Journalists, students, businessmen – here’s how the state copes, or falls apart.
“I was very emotional,” said Pumsuanlal Samte. “I could not see my first child cry. This is the worst thing that can happen in a man’s life.”
On May 13, Samte became a father for the first time. An employee with a Bengaluru-based business process outsourcing (BPO) firm in Manipur’s Churachandpur, he usually works from home. But that day, he wasn’t around. He had left for Mizoram three days before, undertaking a treacherous journey to save his job.
Samte sells products like mobile phones and broadband services to clients in the US. On May 10, given that mobile and broadband services were snapped across the state due to the ethnic conflict, Samte and two friends headed to Ngopa, one of the closest villages in Mizoram from Churachandpur, to access the internet so he could work.
While he was gone, his son was born.
Samte is not the only person who has travelled to Mizoram or other states in search of internet. Students, professionals and others from Manipur’s hills have taken this arduous road to remain connected with lessons, employers and opportunities for the future.
While the state lifted the ban on broadband services on July 25 after the intervention of the Manipur High Court and the Supreme Court, mobile internet remains suspended 100 days later. India is the internet shutdown capital of the world, and Manipur is the only state after erstwhile Jammu and Kashmir that has completed 100 days of blackout.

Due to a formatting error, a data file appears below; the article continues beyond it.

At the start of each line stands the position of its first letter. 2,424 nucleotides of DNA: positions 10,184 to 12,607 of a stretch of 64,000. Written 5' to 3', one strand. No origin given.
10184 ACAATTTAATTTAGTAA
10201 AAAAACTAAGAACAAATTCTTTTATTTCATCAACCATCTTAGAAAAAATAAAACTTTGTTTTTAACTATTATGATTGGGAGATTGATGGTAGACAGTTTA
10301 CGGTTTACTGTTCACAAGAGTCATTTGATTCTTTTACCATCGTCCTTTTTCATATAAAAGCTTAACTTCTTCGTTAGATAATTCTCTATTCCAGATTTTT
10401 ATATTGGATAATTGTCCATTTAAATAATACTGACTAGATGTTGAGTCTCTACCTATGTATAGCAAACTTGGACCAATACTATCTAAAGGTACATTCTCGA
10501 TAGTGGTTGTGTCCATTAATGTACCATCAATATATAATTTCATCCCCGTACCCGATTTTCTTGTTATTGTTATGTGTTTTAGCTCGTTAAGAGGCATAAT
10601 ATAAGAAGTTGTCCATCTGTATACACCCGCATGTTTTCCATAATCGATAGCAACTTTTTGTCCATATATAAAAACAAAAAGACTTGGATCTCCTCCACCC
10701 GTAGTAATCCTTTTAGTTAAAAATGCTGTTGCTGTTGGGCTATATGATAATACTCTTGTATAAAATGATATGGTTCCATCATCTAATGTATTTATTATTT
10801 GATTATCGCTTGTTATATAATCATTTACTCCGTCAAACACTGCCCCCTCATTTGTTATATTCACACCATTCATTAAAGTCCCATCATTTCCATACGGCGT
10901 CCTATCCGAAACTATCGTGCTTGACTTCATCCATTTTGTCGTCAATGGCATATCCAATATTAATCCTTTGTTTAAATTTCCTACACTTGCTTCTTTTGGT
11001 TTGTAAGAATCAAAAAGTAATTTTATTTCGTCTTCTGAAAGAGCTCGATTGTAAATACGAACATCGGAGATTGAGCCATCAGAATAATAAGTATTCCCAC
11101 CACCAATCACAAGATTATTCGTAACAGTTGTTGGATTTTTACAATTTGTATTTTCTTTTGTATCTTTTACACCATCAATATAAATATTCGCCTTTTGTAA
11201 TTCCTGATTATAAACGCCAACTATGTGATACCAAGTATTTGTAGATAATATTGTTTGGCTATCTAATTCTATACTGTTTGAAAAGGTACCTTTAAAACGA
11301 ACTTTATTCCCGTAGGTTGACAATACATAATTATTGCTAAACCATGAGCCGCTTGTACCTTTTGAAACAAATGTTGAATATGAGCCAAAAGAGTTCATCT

Meanwhile, the ethnic conflict between the Meitei and Kuki-Zo communities has claimed over 160 lives so far. Houses are frequently set on fire, armed collectives are reinforced by underground groups and the state machinery, and more deaths are reported. Most of the Kukis who once lived in the valley have moved to the hills, while the Meiteis who once lived in the hills have moved to the valley.
But amid this distrust, the digital blackout unites them both. Almost everyone – students, professionals, businessmen, social media influencers – wants it lifted.
Like Samte, who later returned to Churachandpur over the weekend to hold his child for the first time. “I felt like crying,” he said.
Independent journalism is not possible until you pitch in. We have seen what happens in ad-funded models: Journalism takes a backseat and gets sacrificed at the altar of clicks and TRPs.
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